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"Buenos dias", "buenas noches" -- this was the first words in a foreign language I heard in my life, as a three-year old boy growing up in developing post-war Western Germany, where the first gastarbeiters had arrived from Spain. Fascinated by the strange sounds, I tried to get to know some more languages, the only opportunity being TV courses of English and French -- there was no foreign language education for pre-teen school children in Germany yet in those days. Read more

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Discussion Details

Title: Re:16.802, Disc: Media:BBC: Welsh-Hindi Link
Submitter: Robert Orr
Description: At a folk level, many people have always been aware that Welsh and East Indian accents in English sound very similar.

This has sometimes provided fodder for comedy. The late Johnny Speight, the creator of Alf Garnett (on whom Archie Bunker was modelled, and who made Archie look like a wet liberal), put together Alf's musing in a selection called "The Thoughts of Chairman Alf: Alf Garnett's Little Blue Book, or where England went wrong). It included a wickedly funny chapter titled "The Welsh Wog", which began "'Course, yer Welsh are yer first original coons, I mean, they all talk like Pakistanis ....." and proceeded to base a whole "thesis" of the origins of the Welsh on that single feature, and concluded by pointing out that Enoch Powell himself was Welsh, and the implications, etc., etc.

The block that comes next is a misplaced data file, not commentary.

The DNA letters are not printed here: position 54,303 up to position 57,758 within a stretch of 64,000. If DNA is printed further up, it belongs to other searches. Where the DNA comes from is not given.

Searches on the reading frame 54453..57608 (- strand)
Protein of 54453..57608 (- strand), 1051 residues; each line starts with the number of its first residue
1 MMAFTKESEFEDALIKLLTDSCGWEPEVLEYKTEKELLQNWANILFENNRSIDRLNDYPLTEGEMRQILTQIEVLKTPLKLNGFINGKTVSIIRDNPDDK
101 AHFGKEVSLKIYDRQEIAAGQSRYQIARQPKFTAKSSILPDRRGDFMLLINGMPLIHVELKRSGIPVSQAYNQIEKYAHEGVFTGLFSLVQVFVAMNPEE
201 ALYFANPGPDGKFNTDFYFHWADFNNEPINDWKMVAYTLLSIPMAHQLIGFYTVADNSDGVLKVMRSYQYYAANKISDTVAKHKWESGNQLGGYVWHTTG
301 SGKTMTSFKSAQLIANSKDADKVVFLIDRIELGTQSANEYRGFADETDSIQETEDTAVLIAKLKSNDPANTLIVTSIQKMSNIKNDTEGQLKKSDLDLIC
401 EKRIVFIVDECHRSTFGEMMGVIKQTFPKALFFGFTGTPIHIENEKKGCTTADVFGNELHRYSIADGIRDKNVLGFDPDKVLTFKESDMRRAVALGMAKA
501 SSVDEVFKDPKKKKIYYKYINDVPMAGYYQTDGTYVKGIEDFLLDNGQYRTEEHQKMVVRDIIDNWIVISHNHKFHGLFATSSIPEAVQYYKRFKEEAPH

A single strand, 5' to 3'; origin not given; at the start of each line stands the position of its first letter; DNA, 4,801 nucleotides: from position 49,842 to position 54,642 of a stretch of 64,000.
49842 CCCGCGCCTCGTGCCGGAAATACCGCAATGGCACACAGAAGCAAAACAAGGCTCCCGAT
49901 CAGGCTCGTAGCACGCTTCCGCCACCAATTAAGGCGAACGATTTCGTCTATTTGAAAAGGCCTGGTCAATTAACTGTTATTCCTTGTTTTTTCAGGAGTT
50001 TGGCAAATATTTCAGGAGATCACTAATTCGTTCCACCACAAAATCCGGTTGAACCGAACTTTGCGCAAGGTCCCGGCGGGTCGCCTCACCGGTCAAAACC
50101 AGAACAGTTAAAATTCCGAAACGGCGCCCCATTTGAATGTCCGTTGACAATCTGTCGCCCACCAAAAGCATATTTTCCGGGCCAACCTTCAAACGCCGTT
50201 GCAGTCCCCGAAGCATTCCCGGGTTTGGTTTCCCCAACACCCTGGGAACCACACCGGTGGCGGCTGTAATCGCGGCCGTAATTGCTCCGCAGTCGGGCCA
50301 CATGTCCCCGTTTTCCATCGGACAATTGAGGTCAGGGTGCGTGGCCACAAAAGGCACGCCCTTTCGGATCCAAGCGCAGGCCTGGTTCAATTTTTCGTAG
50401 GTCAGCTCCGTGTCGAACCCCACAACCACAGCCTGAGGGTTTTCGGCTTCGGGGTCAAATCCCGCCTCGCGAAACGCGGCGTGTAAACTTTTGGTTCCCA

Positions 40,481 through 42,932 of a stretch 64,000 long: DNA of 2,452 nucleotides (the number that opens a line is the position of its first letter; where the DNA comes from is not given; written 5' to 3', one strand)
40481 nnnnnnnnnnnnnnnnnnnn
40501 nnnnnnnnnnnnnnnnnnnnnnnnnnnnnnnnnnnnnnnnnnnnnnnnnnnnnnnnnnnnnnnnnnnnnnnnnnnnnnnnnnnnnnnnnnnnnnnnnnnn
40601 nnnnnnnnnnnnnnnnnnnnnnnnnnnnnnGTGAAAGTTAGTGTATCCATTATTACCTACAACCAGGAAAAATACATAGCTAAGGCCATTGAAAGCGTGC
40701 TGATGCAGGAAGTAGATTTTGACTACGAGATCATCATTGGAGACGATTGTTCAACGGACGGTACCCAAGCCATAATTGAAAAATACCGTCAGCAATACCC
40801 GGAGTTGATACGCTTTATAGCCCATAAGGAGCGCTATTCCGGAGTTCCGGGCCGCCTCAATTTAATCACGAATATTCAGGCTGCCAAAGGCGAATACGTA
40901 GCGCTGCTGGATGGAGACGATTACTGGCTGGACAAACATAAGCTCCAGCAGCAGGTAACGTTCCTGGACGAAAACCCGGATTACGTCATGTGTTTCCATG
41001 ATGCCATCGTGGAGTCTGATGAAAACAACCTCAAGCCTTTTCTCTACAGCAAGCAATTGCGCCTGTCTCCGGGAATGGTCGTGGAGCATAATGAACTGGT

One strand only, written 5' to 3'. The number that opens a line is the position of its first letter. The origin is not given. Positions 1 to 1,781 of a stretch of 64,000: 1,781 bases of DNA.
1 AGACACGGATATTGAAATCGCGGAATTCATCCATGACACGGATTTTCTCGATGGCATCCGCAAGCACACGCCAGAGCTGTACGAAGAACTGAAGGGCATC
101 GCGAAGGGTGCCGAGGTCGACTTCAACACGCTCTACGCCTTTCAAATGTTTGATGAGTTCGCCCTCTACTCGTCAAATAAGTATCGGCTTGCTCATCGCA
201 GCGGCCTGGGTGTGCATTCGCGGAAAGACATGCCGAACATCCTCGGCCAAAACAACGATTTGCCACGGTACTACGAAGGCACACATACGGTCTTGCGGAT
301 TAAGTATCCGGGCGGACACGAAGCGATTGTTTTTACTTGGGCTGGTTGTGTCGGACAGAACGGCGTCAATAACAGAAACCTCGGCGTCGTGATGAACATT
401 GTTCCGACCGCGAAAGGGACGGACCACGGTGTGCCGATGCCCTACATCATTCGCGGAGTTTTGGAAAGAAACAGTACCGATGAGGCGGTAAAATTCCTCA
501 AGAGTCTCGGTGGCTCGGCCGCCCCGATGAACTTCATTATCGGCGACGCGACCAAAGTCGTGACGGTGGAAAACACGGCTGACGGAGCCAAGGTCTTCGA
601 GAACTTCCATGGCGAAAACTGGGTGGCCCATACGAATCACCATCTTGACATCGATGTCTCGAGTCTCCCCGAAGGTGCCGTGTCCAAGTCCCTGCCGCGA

The late Peter Sellars (who was very sensitive to the comic effects of accents on audiences, cf. Inspector Clouseau) used the same accent for both Welsh people and East Indians in movies. Apparently there is an urban legend that Welsh missionaries and/or Welsh soldiers provided East Indians with their first large-scale exposure to English, and that may have contributed, although as far as I am aware, noone has traced the exact development, if indeed it happened that way.

Robert Orr

For previous messages in this discussion, see:

Original article:
Date Posted: 17-Mar-2005
Linguistic Field(s): Phonology
LL Issue: 16.824
Posted: 17-Mar-2005

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